(This is the first article in the column “Religious Scientists of the Catholic Church” which looks at the lives and contributions of prominent vowed religious scientists.)
The year 2018 marked the 200th anniversary of the birth of Fr. Angelo Secchi SJ, and so there have already been several articles on Fr. Secchi in this blog. An interested reader could review any of these articles:
“Ghost of elements, spectres of the universe: Angelo Secchi SJ” by Michelle Francl, Aug 8, 2018.
“Solar Prominences and a Prominent Jesuit Astronomer” by Robert Macke, Oct 23, 2018.
“Happy Birthday to the Father of Astrophysics!” by Guy Consolmagno, June 28, 2018.
And outside the blog, here’s another article I wrote about Secchi’s oceanographic studies:
“Fr. Angelo Secchi, S.J. and the Voyage of the Immacolata Concezione” by Robert Macke, International Society of Limnology webpage
For the YouTube generation, here is a video to watch:
Why begin this series with a scientist for whom so much has already been written? Why not start with someone else? One motivation is to strike while the iron is hot–while the name Secchi is still somewhat familiar to readers. But more importantly, he made so many contributions in so many different fields, and yet he is almost unknown to the world today.
With anticlericalism very strong in Italy at the end of the 19thcentury, his status as a priest and his connection to the Vatican were reason enough to suppress his memory and scientific legacy. On top of that, his rivalry with Norman Lockyer (the founder of the journal Nature) led to none of his works being published in English.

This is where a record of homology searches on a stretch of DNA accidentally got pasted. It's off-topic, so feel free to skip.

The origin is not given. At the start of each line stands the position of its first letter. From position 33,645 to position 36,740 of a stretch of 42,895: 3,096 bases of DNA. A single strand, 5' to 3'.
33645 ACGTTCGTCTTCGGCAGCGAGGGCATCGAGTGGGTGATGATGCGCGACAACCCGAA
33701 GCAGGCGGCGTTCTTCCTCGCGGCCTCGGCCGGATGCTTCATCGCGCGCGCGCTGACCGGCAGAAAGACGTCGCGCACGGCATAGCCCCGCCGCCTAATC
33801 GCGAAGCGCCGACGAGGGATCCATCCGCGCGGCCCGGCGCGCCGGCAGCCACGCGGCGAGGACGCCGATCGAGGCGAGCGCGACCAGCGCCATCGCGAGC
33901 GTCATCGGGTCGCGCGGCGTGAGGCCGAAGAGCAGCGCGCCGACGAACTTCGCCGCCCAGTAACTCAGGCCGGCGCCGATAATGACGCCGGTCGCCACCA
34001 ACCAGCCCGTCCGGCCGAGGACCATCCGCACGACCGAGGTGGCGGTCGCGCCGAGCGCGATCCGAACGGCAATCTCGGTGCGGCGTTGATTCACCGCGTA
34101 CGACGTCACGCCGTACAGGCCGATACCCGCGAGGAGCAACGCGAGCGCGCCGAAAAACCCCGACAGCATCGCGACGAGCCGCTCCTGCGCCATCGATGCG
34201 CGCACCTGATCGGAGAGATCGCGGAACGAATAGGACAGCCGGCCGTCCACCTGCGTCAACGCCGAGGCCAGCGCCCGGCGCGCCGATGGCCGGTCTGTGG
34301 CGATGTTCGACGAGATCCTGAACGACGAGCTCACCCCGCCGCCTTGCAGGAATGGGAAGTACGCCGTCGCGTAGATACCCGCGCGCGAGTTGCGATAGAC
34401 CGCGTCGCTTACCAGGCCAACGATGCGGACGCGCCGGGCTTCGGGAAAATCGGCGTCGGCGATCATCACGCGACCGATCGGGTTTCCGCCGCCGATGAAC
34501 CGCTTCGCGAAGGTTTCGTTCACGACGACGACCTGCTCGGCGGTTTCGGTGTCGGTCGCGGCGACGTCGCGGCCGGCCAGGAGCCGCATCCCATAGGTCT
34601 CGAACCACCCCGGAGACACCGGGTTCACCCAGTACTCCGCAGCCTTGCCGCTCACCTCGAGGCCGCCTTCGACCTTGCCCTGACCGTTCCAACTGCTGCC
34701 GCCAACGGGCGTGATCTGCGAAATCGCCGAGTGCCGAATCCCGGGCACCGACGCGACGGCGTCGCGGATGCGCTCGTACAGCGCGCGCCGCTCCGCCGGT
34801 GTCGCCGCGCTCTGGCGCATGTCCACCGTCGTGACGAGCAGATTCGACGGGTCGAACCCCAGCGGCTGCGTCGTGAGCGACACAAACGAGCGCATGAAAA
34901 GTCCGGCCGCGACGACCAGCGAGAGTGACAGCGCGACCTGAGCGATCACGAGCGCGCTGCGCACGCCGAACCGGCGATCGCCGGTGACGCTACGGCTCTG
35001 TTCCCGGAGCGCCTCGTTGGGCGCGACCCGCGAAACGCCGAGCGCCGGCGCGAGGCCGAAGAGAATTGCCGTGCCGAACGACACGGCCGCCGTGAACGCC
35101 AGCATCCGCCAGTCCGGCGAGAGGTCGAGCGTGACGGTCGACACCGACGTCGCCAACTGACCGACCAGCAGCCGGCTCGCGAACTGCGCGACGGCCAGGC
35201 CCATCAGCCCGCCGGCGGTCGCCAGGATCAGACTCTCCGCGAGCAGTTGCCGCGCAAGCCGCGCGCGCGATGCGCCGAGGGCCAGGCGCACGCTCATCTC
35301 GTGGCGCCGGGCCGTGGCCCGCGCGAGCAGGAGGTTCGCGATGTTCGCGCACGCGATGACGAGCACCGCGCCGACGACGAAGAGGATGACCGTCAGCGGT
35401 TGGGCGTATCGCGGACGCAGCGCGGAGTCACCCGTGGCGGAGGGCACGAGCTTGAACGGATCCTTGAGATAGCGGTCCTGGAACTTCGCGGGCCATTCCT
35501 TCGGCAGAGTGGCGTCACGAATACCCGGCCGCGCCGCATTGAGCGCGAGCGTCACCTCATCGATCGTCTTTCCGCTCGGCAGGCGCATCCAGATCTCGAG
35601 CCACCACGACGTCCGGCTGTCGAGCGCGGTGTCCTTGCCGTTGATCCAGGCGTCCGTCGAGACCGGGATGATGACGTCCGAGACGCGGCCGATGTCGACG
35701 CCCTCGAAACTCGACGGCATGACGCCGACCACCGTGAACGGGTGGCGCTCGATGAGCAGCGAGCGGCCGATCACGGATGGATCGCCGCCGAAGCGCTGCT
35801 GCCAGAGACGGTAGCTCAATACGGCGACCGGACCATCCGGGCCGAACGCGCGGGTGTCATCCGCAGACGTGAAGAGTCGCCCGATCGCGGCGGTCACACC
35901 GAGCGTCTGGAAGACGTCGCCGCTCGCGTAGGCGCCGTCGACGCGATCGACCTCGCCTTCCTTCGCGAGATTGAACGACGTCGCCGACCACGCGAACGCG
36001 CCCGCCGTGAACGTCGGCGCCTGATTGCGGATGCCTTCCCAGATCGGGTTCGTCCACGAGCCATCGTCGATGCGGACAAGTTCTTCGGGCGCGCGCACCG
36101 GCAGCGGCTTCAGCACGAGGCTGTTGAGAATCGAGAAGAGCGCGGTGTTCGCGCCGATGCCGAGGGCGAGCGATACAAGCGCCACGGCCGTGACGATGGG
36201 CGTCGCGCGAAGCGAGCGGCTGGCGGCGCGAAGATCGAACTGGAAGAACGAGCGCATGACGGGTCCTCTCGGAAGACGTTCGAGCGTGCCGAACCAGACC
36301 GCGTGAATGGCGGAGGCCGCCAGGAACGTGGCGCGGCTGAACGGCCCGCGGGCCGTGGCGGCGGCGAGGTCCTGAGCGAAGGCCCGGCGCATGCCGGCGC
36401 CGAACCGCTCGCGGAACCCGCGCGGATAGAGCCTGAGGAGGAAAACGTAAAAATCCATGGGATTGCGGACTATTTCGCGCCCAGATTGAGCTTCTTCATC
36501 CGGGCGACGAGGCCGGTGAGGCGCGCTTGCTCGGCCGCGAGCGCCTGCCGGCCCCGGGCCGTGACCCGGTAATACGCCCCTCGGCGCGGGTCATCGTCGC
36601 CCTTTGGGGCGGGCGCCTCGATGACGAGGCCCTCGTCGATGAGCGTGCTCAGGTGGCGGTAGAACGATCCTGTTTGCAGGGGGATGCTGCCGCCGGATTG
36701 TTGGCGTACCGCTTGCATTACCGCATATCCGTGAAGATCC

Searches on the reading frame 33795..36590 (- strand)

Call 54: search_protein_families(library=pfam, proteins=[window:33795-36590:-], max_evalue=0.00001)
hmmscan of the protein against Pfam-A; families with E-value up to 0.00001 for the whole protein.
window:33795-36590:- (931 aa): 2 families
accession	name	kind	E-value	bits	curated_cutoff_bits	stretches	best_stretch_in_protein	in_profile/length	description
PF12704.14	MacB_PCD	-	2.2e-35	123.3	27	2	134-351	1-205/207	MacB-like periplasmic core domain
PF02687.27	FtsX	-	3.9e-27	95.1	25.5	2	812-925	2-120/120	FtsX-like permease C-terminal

This is a legacy that needs to be resurrected. In my opinion, the name Secchi should be a household term alongside Newton, Kepler, and Galileo.
Secchi also makes a great starting point because the connection between his scientific work and his religious life is explicit. He was the director of the observatory of the Roman College, which was the Papal observatory of his day, thus making him “the Pope’s astronomer.” During his tenure as director, he had the observatory moved to a more stable platform: the roof of the church of Saint Ignatius. One could say he literally built his scientific work upon the foundation of the Church!
Because there is already much content available on this blog regarding Fr. Secchi, I will skip his biographical sketch and try to keep the rest of this entry short. Here is a summary of some of his scientific contributions:
Astrophysics: He was one of the first to systematically study the spectra of stars. He made spectroscopic observations of over 4000 stars and classified them by type. This early work was the foundation upon which the Harvard Observatory built the spectral classification system that we use today.
More importantly, Secchi was one of the few astronomers of his day who tried to understand the physical nature of stars at a time when astronomy was concerned with measuring their positions and proper motions. He attempted to identify and quantify the presence of chemical elements such as helium and carbon in starlight.